You can develop this slightly once you get used to the position. With one arm, pull your head down gently, placing the other hand on your shoulder. This helps to deepen the stretch without causing injury.
Pull Your Arm Across Your Body
This asymmetrical pose is commonly used in cool-down exercises for those who train. It’s useful for stretching both the back and the neck, and something that you can do at work, at home, and even at the gym.
Remain sitting with your legs crossed and your spine straight. Pull one arm across the chest, keeping it straight and avoiding a twist in your back. Place your other arm either just below or just above your elbow—do not place it directly on the joint!
Squeeze your arm into your chest. You should feel the pull across your triceps and into your shoulder blade.
Turn your head in the opposite direction to the way your arm is stretched out as if you’re looking over that pulled out shoulder. You’ll feel the stretch in your neck as you do it.
Hold the position for 30 seconds and then return your arms to the side. Repeat this on the other side and keep doing this until you’ve done 10 repetitions on both sides.
Try Out the Corpse Pose
Okay, so this pose sounds a little morbid, but it is one of the best for stretching your neck and easing neck pain. No matter what you’ve done, you’ll be able to do this pose.
You simply lay on your back and remain there. You want your legs and arms outstretched, with a straight line running from your feet to the top of your head. The whole point is to focus on keeping the alignment in the spine.
Avoid crossing your legs at all, as this will just cause your spine to misalign while lying in the position.
If you find it painful on your lower back to lay like this, then you can put some support under your upper back. This helps to take some of the pressure off the tendons and arteries in your lower back.
Do not do this pose if you are pregnant. You shouldn’t lay on your back at all, especially in the second and third trimesters. There is an artery in your back that the baby can rest on when you lay on your back, causing problems for your blood flow.
When in this position, remain as still as possible. You want to remain like this for up to 15 minutes.
Place Your Legs Up on the Wall
This is a slight adaption to your corpse pose. You want to lay flat on your back but with your legs against the wall. It’s almost like you’re sitting on the wall!
Allow your arms to reach out to the sides and keep your face looking up at the ceiling. This helps to keep your neck in line with the rest of your spine.
You can support your lower back with the use of a rolled-up blanket under the arch. This is useful if you have a large arch in your back or suffer from any lower back pain.
Let your whole body relax while in this position. Focus on your breathing and remain like this for up to 10 minutes. If you start to feel numb in the legs, get out of the position and allow the blood flow to return to them.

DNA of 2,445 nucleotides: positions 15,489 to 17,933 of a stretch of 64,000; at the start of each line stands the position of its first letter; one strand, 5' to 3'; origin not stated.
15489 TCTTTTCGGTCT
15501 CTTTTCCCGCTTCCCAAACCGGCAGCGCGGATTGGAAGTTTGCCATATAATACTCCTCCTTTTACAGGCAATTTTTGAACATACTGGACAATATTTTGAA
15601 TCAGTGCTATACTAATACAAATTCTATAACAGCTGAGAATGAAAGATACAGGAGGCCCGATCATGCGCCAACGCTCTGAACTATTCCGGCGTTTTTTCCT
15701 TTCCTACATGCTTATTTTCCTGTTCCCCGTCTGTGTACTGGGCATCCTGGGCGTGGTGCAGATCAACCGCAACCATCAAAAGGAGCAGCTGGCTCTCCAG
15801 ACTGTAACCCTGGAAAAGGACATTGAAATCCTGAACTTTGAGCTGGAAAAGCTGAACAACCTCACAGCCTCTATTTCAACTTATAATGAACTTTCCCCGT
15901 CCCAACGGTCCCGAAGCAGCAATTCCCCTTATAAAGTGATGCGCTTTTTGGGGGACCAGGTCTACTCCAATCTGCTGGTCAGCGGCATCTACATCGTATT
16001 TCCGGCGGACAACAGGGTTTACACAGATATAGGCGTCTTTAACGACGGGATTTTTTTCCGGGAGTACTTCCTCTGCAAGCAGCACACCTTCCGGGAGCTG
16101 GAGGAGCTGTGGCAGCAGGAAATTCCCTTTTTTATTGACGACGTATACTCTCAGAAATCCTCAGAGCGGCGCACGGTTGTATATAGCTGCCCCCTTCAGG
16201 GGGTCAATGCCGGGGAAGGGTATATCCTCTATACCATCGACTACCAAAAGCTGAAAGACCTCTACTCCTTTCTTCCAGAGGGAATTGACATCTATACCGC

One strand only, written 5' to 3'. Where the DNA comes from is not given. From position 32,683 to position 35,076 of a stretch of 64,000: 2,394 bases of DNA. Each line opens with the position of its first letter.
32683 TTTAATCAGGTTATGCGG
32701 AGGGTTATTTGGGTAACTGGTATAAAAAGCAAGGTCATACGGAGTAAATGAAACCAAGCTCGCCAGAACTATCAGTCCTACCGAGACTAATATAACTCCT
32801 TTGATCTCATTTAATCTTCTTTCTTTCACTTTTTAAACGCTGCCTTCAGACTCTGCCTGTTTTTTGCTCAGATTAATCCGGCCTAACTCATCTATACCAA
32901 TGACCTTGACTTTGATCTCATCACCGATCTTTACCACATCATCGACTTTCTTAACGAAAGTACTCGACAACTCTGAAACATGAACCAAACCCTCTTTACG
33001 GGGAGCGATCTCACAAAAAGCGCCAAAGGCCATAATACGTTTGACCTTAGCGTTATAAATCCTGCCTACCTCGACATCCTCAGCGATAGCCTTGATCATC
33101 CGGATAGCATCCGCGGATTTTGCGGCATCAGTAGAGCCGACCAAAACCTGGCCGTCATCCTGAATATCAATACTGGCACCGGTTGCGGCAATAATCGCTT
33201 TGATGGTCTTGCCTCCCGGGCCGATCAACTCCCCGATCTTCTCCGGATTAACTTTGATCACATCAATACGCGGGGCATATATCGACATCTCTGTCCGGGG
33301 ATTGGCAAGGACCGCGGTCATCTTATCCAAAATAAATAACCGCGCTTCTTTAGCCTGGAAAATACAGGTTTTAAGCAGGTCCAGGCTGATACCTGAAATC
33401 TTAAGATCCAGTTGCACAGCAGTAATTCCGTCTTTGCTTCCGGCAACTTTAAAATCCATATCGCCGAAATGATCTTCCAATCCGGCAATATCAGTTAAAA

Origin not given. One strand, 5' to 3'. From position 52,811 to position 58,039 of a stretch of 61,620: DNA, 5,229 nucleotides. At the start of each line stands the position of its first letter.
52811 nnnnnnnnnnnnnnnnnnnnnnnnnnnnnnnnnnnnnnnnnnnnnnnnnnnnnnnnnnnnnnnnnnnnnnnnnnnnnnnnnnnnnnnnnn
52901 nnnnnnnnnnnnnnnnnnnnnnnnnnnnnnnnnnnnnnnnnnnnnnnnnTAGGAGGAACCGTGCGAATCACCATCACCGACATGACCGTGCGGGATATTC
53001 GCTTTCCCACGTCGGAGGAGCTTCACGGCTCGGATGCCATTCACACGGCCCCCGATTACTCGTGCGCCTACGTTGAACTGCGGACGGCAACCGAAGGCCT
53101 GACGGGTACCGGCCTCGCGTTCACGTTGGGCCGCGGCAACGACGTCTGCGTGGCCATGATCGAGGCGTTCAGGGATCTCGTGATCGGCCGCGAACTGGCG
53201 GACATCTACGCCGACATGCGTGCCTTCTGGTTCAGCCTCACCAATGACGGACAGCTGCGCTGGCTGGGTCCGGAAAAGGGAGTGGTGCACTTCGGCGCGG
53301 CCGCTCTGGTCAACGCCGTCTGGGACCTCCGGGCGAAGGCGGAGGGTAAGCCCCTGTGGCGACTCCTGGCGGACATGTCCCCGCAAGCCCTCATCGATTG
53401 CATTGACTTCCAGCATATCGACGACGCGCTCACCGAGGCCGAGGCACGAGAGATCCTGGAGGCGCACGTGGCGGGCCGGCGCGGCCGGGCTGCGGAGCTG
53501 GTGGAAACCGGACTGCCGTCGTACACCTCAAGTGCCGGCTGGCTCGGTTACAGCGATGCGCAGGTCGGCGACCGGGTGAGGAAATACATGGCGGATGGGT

Like the corpse pose, avoid this exercise if you are pregnant.
Do the Bridge Pose
Finally, it’s time to move onto the bridge pose. This involves you laying on your back. Plant your feet firmly on the floor about shoulder-width apart and place your hands on your hips for support.
Push your lower back and butt off the floor, so only your shoulders, head, hands, and feet remain in contact. You will feel your thigh muscles and core working to keep you in the position, as your upper back, shoulders, and neck are stretched and supported.
Hold the position for 30 seconds, keeping your chin tucked in. Lower down slowly and then take a 15-30 second break. Repeat the exercise 10 times.
You don’t want to move your feet while you’re in this pose, as that will disrupt your spinal alignment. Make sure you’re ready to move straight into the bridge. While in the bridge, keep a straight line from your chest to your knees.
Again, this is an exercise you shouldn’t do if you’re pregnant.
Work on Your Alignment
It’s important to focus on your spinal alignment, and you can do that by working on your posture. Think about the way you sit at work and how that can throw your spine out of line. When at your desk, keep both feet firm on the floor, sitting on the upper butt against the back of the chair. You can purchase supports to help protect the natural arch in your spine.
Get your computer so that the screen is at eye level. You shouldn’t have to tip your head forward or backward to see your screen. You also want your desk high to be just right for resting your arms on it. It’s also worth investing in cushioned rolls to support your wrists on the computer keyboard.
When standing, make sure you keep your shoulders back and your head up. Don’t walk looking down. Not only are you preventing yourself from seeing where you go when you look down, but you’re causing your neck to stretch in ways that are unnatural.
With better alignment and the above yoga poses, you will find that you ease off and relax the muscles. Your posture is improved, and you won’t suffer as much neck pain daily.